Burstein spoke at length on the important achievements of the revolution in Kampuchea, taking note of the fact that ”for the first time in their history the Kampuchean people have enough to eat.” He showed how agricultural and water conservation projects were being organized on an unprecedented scale, with the energetic and enthusiastic labor of the masses of people. As a result, two-crop rice farming has been introduced for the first time, and in some places, three-crop farming is beginning. The Call editor also commented on the great improvements in housing, hygiene, medical care, literacy rates, and other areas pushed forward by the revolution.

After listening to this report, several newsmen tried to discount it by questioning Burstein’s ability to act as a “neutral observer.” To this, Burstein replied:

“I make no pretense of ’neutrality.’ A revolution is going on in Kampuchea–a revolution which is overturning all the old relations of exploitation and oppression. You can either be for it or against it. Our Party supports it wholeheartedly.

“At the same time, I am trying to report to you as accurately as possible on what I actually saw. Everything I have reported to you today is what I have actually seen first-hand.”

Burstein went on to show that those who claim to be “neutral observers” of the situation in Kampuchea are in fact no such thing. He linked most of the accounts appearing in the U.S. press to a “highly-organized and well-financed network that disseminates misinformation about Kampuchea.”

Heading up this network are CIA operatives and former officials of the Lon Nol clique like In Tam, who now works for the CIA in Bangkok, despite official U.S. reports claiming he is in France. In Tam actually pays so-called refugees up to $50 a piece to “tell their stories” to foreign visitors and journalists in Thailand. This network has also been known to pass off staged photos of “executions” that have appeared in the U.S. press.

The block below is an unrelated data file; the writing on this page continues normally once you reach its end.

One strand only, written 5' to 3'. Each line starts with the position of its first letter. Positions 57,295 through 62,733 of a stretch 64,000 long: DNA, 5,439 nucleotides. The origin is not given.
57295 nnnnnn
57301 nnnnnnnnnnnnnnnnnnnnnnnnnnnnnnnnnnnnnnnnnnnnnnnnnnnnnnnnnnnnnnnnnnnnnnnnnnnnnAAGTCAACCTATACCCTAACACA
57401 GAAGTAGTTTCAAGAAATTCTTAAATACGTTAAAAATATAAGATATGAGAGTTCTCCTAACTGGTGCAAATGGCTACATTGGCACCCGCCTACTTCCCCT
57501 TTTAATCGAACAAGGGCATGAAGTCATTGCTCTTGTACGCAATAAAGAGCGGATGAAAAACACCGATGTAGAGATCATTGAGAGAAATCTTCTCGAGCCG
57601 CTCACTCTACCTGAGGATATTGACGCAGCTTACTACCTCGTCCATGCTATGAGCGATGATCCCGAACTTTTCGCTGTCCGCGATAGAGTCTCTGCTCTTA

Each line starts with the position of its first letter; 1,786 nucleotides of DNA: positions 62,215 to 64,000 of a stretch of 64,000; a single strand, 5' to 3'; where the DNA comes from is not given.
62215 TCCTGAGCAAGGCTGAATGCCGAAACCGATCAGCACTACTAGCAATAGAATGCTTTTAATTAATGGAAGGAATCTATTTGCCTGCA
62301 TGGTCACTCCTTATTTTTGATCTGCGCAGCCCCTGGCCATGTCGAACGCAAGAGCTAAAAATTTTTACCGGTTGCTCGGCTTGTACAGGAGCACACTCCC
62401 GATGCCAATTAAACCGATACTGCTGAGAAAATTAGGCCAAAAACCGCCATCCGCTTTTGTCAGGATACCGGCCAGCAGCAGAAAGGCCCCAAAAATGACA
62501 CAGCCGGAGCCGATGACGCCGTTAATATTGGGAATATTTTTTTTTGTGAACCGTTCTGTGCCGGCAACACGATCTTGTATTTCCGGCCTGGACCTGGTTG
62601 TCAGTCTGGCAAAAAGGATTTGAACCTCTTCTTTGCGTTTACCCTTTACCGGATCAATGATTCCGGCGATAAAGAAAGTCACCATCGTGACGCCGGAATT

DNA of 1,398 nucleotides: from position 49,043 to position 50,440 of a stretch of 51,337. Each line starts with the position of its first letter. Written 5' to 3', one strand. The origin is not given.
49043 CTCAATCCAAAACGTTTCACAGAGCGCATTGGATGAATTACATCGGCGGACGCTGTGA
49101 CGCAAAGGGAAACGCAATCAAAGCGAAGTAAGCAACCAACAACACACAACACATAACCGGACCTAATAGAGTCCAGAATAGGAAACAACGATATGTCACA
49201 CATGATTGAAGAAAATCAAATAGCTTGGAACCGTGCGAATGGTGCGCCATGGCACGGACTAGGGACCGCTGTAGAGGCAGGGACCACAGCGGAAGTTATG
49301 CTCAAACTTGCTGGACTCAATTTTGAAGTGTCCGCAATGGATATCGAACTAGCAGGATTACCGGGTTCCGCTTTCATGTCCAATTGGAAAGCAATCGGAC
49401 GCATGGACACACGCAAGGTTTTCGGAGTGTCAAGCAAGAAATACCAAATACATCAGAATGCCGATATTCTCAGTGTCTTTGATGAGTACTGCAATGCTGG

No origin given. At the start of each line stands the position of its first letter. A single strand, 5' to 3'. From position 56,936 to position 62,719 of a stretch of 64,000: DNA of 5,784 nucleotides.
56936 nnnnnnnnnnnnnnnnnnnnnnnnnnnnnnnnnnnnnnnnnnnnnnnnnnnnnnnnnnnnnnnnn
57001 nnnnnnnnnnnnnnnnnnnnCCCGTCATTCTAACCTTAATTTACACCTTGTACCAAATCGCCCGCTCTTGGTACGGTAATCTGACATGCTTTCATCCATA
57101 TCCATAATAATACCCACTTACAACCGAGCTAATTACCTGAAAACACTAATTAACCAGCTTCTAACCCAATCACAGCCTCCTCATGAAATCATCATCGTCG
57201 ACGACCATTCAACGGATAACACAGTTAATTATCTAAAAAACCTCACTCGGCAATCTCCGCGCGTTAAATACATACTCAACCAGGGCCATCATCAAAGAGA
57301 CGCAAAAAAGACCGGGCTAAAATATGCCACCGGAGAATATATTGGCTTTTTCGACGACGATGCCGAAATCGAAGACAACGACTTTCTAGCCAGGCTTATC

As the press conference was drawing to a close, one reporter asked, “Why do you think the U.S. government and the CIA are conducting this propaganda war, if indeed they are?”

To this, Burstein replied that ever since the victory of the revolution in 1975, the door has been closed to U.S. exploitation “of the rich rubber and other natural resources of the country. Furthermore, Kampuchea, which is very strategically located in the heart of Southeast Asia, has resisted all efforts by either the U.S. or the Soviet Union to dominate and manipulate it.

“The U.S. doesn’t like to see any spot on the map where it can’t reap profits and control policy. In fact, the U.S. is actively trying to gain its old position of domination over Kampuchea. It has already attempted several coup d’etats from inside the country, and these have failed. So now it has resorted to this propaganda war in the hopes of isolating Kampuchea in the international community and putting pressure on it, thus improving the conditions for CIA destabilization schemes.

“There is one other factor to be considered,” Burstein added. “The American people are more and more fed up with the situation at home. More people are looking to socialism as an alternative to the capitalist system of crisis and war. For this reason too, the ruling interests of this country are waging a propaganda war against Kampuchea, trying to paint socialism as terrible for the people, rather than the truly liberating system that it is.”